MSU blisters Stanford, 8-1, to sweep Starkville Super Regional

 

Mississippi State pitcher Peyton Plumlee hoists an “OmaDawgs” sign on Dudy Noble Field after the Bulldogs earned a trip back to the College World Series on Sunday. MSU beat Stanford, 8-1, to sweep the Starkville Super Regional.

Mississippi State pitcher Peyton Plumlee hoists an “OmaDawgs” sign on Dudy Noble Field after the Bulldogs earned a trip back to the College World Series on Sunday. MSU beat Stanford, 8-1, to sweep the Starkville Super Regional. Photo by: Chris McDill/Special to The Dispatch

 

Ben Portnoy

 

 

STARKVILLE -- Mississippi State's 8-1 victory over Stanford in game two of the Starkville Super Regional Sunday read like a poem. 

 

It ended with the Bulldogs punching their ticket to the College World Series for the second year in a row. 

 

The opening stanza featured junior catcher Dustin Skelton. 

 

One night after he watched senior center fielder Jake Mangum rob Stanford's Andrew Daschbach of a grand slam in the first inning of Saturday's game one win, Skelton looked off toward almost the exact same spot in the right-center gap. 

 

Seconds earlier, he uncorked on a 2-2 offering from Cardinal starter Erik Miller. He thought it was gone. 

 

As it bounced off the top of the wall, he rounded second and stood on third with a bases clearing, go-ahead triple. MSU led 4-1. 

 

"I was just thinking, 'Run my tail off and try and get to second base,'" Skelton said. "When it fell, I turned second, looked at the fans as I was going to third and I was just overwhelmed with how loud it was. I was trying to live in the moment." 

 

Senior pitcher Peyton Plumlee highlighted the middle portion of Sunday's sonnet. 

 

Roughly two years removed from being suspended for the entirety of the 2018 season due to a failed drug test, Plumlee hurled 6 2/3 innings of two-hit ball. 

 

His lone blemish came on a solo home run to Cardinal outfielder Kyle Stowers in the bottom of the first inning. It was all Stanford would get.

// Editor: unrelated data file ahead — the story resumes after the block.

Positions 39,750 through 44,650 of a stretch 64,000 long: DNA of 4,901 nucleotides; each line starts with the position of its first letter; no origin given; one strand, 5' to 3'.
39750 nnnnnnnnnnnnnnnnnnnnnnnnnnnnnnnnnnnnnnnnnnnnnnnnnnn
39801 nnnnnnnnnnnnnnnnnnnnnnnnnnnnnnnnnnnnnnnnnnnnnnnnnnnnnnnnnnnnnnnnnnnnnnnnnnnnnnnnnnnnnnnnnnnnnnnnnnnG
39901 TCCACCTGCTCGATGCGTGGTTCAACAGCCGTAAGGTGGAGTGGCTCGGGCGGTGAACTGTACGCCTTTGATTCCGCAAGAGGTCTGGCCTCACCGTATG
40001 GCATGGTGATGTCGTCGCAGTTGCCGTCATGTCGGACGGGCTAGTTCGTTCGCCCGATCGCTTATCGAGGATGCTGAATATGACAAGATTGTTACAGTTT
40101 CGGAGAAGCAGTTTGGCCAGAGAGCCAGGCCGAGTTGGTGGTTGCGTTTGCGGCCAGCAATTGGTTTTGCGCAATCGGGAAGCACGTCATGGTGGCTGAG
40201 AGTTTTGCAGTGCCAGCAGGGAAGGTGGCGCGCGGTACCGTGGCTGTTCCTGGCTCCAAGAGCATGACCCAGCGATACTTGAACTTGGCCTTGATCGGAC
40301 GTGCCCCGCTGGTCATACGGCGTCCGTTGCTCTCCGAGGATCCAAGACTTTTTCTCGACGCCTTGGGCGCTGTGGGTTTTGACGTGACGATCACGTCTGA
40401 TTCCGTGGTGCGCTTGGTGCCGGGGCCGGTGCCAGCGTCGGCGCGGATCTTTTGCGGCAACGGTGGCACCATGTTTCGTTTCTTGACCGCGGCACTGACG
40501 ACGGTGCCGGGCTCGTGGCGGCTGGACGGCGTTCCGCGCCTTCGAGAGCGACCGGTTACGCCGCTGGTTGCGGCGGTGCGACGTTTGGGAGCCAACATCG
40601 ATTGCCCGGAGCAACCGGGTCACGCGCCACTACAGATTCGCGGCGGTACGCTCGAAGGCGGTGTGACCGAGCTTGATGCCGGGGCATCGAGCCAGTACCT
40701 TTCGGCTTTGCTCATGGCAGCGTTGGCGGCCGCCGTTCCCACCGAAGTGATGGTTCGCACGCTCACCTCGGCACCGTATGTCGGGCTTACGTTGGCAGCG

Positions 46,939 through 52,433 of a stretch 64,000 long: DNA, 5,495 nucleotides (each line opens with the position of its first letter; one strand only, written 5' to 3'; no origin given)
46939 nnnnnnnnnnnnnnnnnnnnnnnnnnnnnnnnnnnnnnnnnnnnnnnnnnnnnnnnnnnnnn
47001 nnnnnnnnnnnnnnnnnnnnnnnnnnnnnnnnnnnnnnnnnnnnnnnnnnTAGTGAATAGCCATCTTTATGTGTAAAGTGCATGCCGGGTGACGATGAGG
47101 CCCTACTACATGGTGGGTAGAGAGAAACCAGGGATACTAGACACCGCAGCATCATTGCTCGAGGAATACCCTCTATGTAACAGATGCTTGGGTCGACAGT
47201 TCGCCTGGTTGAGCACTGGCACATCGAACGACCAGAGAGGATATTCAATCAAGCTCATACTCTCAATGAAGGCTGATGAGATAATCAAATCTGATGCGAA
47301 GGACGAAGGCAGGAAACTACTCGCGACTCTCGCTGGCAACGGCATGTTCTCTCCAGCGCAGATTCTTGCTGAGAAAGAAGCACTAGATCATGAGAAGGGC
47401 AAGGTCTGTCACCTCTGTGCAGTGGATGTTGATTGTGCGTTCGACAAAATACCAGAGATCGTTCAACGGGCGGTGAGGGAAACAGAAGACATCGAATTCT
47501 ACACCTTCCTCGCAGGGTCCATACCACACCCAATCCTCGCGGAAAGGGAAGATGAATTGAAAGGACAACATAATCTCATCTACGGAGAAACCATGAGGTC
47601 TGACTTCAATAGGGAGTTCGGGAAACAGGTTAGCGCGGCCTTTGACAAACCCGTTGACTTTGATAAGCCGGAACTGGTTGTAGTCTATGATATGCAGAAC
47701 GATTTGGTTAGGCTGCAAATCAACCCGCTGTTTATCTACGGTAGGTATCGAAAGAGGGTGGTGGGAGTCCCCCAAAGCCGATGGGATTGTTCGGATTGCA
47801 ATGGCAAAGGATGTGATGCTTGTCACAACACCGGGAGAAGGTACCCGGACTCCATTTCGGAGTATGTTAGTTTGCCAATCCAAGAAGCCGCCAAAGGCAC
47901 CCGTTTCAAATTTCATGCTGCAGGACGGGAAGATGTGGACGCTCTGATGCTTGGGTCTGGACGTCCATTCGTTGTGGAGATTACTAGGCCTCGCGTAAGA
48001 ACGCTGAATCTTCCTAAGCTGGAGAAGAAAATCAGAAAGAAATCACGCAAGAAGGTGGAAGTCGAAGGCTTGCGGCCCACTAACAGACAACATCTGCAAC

Quickly refocusing, Plumlee used a steady mix of fastball placement from side-to-side to fool the Cardinal hitters.  

 

He went on to retire 10 straight batters between the fourth and seventh innings. 

 

In the bottom of the seventh, he handed the ball to MSU head coach Chris Lemonis and wandered off the mound at Dudy Noble Field for the final time to the tune of a standing ovation. 

 

"The amount of support (the fans) bring to us, you can't do anything else but compete your butt off and try to win in front of them," Plumlee said. 

 

After senior Jared Liebelt bridged the gap between Plumlee's exit in the seventh inning, the ninth brought the closing home acts of Mangum and seniors Elijah MacNamee and Cole Gordon. 

 

Standing in the batter's box for what would be his final official at-bat in Starkville, Mangum wasted no time. The SEC's all-time hits leaded roped the first pitch he saw from Stanford reliever Will Matthiessen into left field. 

 

Perched upon first base with a leadoff single, Mangum blew a kiss to the maroon and white faithful. 

 

"My first ever hit at Dudy Noble was the same as my last -- the six-hole," he said. "Of course it was the first pitch, too." 

 

MacNamee stepped to the plate two batters later with one out and the bases loaded. Struggling of late, he entered the at-bat 0-for-7 against the Cardinal in the super regional. 

 

MacNamee quickly jumped out to a 3-0 lead in the count. A foul tip and an ugly swing at a ball in the dirt ran the count full. 

 

His last swing, though, brought the crowd to its feet. 

 

With the cracking sound of metal on leather and a bat flip that nearly cleared Stanford catcher Maverick Handley's head, MacNamee put the Bulldogs ahead 8-1 courtesy of a three-run home run into the Left Field Lounge. 

 

"All week he said God's got him -- stay with God and good things will happen." Mangum said of his classmate. "He's got him." 

 

Finally, it was Gordon's turn.  

 

The graduate senior nearly walked away from the game after last season's run to the College World Series. The coaching staff convinced him otherwise. 

 

Following two quick outs, Gordon baited Stanford third baseman Tim Tawa into swinging on a 2-2 pitch for the night's final out. 

 

Chaos ensued. 

 

A dogpile on the pitcher's mound was the first order of business.  

 

The celebration continued with a victory lap around the outskirts of the playing surface. 

 

As the Dudy Noble crowd cheered for their beloved Bulldogs on the field down below, The Four Season's tune "December 1963 (Oh, What a Night)" echoed over the stadium speakers. 

 

For the second time in as many seasons, MSU was headed to the College World Series.  

 

"Man if you think I can put that into words you're crazy," Mangum said. "You can't write anything better."

 

Ben Portnoy reports on Mississippi State sports for The Dispatch. Follow him on Twitter at @bportnoy15.

 

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